The death of John Benedict Munkara came before the Northern Territory coroner as Mr Munkara died whilst in police custody. All deaths in custody must be investigated by the coroner (Inquest into the death of John Benedict Munkara [2017] NTLC 016, [39]).

Mr Munkara was 44 years old with a long history of alcohol abuse and consequent poor health. On the night of 15 September 2016, whilst heavily intoxicated, he was bashed.  The next morning, he reported to Rangers that he had a sore back and asked them to call an ambulance. At 7.41am, the Rangers contacted police to report both the presence of a group of people consuming alcohol in the park and the request for an ambulance.  The Ranger said “I figured we’d give you guys [police] a call as you’d probably be better equipped to assess it”.

Police were despatched to the scene but the police call taker did not call an ambulance nor was it recorded that an ambulance had been requested.  On arrival, at 7.50am, police asked the group to move on but did not look for or deal with Mr Munkara, remembering that at that time they had not been advised that a person was requesting an ambulance.

At 8.42am, rangers again called police. At 9.37am, police arrived and found Mr Munkara sitting next to the toilets and unresponsive.  They decided to take him into protective custody. They assisted him to his feet but ‘after a few steps he seemed to go limp and they carried him the remaining distance. They decided to take him straight to the Hospital’ ([20]).  They got him to the police car and on examination could not find a pulse. They removed him from the car, and at 9.50am contacted their coordination centre to request an ambulance.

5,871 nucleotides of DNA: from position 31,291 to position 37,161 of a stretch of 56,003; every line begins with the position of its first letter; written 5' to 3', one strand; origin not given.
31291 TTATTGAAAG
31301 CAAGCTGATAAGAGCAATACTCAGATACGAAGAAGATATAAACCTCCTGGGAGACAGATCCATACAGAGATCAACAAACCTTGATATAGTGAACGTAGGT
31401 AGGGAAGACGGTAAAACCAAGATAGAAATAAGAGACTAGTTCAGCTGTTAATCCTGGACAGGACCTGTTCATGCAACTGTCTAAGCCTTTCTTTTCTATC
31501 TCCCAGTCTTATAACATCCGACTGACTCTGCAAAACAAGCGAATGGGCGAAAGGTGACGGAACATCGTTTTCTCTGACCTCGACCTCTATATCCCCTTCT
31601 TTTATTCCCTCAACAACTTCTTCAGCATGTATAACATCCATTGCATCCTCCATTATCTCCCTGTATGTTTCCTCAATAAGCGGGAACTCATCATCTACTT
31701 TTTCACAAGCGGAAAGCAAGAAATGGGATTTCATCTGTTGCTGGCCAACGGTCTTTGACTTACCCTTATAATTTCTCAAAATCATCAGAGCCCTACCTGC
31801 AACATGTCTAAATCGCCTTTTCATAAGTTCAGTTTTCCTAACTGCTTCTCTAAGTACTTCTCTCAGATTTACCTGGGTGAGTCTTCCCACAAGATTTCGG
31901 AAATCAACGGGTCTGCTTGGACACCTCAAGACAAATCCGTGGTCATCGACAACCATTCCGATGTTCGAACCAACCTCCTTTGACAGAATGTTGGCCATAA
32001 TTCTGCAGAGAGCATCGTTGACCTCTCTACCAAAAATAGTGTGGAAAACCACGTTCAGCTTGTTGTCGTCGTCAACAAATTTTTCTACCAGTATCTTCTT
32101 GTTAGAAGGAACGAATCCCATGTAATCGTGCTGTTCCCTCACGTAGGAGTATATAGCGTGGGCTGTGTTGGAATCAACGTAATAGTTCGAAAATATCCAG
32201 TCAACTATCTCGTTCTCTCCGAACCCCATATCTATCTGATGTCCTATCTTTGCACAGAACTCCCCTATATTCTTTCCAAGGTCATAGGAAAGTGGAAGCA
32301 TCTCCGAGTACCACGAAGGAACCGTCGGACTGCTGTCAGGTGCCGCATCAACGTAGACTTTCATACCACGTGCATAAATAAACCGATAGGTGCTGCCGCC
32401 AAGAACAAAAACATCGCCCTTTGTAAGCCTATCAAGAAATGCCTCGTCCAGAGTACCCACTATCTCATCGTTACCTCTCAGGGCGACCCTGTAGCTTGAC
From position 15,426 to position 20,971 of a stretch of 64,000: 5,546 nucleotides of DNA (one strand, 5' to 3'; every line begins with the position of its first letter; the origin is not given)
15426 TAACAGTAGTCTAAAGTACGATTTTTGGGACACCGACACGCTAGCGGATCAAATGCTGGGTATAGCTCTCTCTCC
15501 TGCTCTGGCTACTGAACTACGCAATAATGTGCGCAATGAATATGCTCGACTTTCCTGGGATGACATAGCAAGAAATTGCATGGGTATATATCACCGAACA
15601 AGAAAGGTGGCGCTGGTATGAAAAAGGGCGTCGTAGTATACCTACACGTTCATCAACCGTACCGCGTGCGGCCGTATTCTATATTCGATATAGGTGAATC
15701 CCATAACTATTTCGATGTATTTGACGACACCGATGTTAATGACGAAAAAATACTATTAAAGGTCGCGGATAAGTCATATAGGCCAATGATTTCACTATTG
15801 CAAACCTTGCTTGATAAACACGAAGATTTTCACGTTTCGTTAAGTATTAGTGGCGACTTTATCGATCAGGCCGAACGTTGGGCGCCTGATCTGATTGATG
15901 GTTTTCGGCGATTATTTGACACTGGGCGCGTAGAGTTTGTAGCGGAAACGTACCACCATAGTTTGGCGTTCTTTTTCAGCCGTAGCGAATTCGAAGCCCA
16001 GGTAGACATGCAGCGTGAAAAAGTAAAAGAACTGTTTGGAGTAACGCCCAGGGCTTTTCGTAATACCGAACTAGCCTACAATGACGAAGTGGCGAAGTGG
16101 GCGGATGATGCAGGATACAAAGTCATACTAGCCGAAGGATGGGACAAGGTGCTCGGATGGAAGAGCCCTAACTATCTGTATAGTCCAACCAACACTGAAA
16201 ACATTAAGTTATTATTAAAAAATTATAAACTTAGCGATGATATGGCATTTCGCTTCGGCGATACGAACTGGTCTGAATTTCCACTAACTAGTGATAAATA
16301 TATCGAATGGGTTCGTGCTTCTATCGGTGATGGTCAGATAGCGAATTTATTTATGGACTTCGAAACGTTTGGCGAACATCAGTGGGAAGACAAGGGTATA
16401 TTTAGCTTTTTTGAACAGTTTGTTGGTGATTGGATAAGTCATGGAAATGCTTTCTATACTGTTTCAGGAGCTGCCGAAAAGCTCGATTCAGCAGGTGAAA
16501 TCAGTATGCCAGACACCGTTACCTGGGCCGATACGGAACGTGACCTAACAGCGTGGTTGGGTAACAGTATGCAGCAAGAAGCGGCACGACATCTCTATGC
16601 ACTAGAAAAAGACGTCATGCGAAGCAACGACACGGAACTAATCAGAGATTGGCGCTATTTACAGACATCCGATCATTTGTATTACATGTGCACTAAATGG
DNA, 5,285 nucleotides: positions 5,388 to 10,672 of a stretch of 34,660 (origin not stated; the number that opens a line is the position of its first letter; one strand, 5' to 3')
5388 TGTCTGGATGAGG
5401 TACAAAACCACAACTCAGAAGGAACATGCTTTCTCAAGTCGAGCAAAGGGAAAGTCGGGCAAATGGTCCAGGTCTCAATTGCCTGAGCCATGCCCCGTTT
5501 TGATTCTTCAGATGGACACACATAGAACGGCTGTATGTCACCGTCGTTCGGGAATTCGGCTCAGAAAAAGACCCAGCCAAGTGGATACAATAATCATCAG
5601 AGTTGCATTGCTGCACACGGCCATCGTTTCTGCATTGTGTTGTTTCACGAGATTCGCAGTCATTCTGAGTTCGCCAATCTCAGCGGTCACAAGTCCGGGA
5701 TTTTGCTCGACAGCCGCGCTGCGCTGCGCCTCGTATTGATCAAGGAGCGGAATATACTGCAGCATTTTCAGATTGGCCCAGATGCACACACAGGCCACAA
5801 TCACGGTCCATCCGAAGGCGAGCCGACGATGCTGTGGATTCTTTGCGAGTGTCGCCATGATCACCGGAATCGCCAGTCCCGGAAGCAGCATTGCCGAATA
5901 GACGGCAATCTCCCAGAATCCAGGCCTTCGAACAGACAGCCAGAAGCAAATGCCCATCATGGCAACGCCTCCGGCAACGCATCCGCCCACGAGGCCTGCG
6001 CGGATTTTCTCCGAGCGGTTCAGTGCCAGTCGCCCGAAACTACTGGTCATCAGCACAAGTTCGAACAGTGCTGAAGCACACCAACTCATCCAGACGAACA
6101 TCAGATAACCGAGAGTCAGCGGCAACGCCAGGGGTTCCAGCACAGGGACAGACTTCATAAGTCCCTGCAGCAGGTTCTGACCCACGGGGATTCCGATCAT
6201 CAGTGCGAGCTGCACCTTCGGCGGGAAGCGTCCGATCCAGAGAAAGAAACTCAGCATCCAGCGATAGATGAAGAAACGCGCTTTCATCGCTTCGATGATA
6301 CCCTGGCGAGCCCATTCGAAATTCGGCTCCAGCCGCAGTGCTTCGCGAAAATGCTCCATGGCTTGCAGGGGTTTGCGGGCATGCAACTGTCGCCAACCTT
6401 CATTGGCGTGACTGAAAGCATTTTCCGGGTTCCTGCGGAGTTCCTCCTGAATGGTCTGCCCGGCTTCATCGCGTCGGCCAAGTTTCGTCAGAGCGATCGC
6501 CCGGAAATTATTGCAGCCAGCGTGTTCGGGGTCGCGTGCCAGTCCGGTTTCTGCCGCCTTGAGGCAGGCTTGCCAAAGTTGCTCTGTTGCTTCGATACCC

The Coroner reported the final events in Mr Munkara’s life at [22]-[31]:

The log of that call [at 9.50am] states that they required an ambulance for an Aboriginal male of 40 years of age that was non-responsive, currently breathing and highly intoxicated. A minute later Constable Chisolm called again asking for urgent assistance as the breathing of the deceased had become very shallow.

One minute later at 9.52am Constable Chisholm reported that cardio pulmonary resuscitation (CPR) had commenced. He also asked for backup and a mouth to mouth face shield.

At 9.59am a Border Force vehicle with four Customs personnel arrived and supplied a face shield and one of them commenced mouth to mouth resuscitation while Constable Ascoli continued with cardiac compressions.

At 10.01am Police vehicles 556 and 400 arrived at the location. The face shield was changed for an Oxy-viva unit from car 556.

At 10.03am the Ambulance arrived. The paramedics took over the airway and gave the deceased adrenalin and intravenous fluids. Senior Constable Ascoli remained doing the compressions.

At 10.10am the deceased was given more adrenalin and an AutoPulse machine was used to undertake the compressions. At 10.15am and 10.20am he was given more adrenalin.

At 10.25am the deceased’s pulse returned. He was placed in the Ambulance and taken to Royal Darwin Hospital, arriving at 10.38am.

On assessment at the Hospital he was unconscious, a laryngeal mask airway was in place but he was found to have pulseless electrical activity.

CPR was once more commenced and he was given more adrenalin. His pulse returned after 7 minutes but his blood pressure was very low (50/30) and his PH was 7.8. He was given fluids, an adrenalin infusion and lactate. However his prognosis was very poor and when his blood pressure dropped to 30/20 despite fluids it was considered that further efforts were futile. The adrenaline infusion was stopped at 11.27am and he was pronounced life extinct at 11.33am [16 September 2016].

An autopsy was undertaken. In the opinion of the Forensic Pathologist, Dr Rutherford the deceased died of natural causes. He listed the cause of death as “coronary artery disease superimposed upon chronic obstructive pulmonary disease with alcohol toxicity as an aggravating factor”.

My first impression is that’s a significant response.  The first call for an ambulance was made at 9.50am. By 10.03am three police vehicles, a border force vehicle and an ambulance were all on scene with police, ambulance and border force officers all working together to try to save Mr Munkara’s life.  The Coroner said (at [39]-[43], emphasis added):

The deceased died very shortly after being taken into Police custody. Section 26(1)(a) of the Coroner’s Act requires that I must investigate and report on the care, supervision and treatment of the deceased while he was being held in custody. Because he died so soon after being taken into custody, there is a limited period to be examined.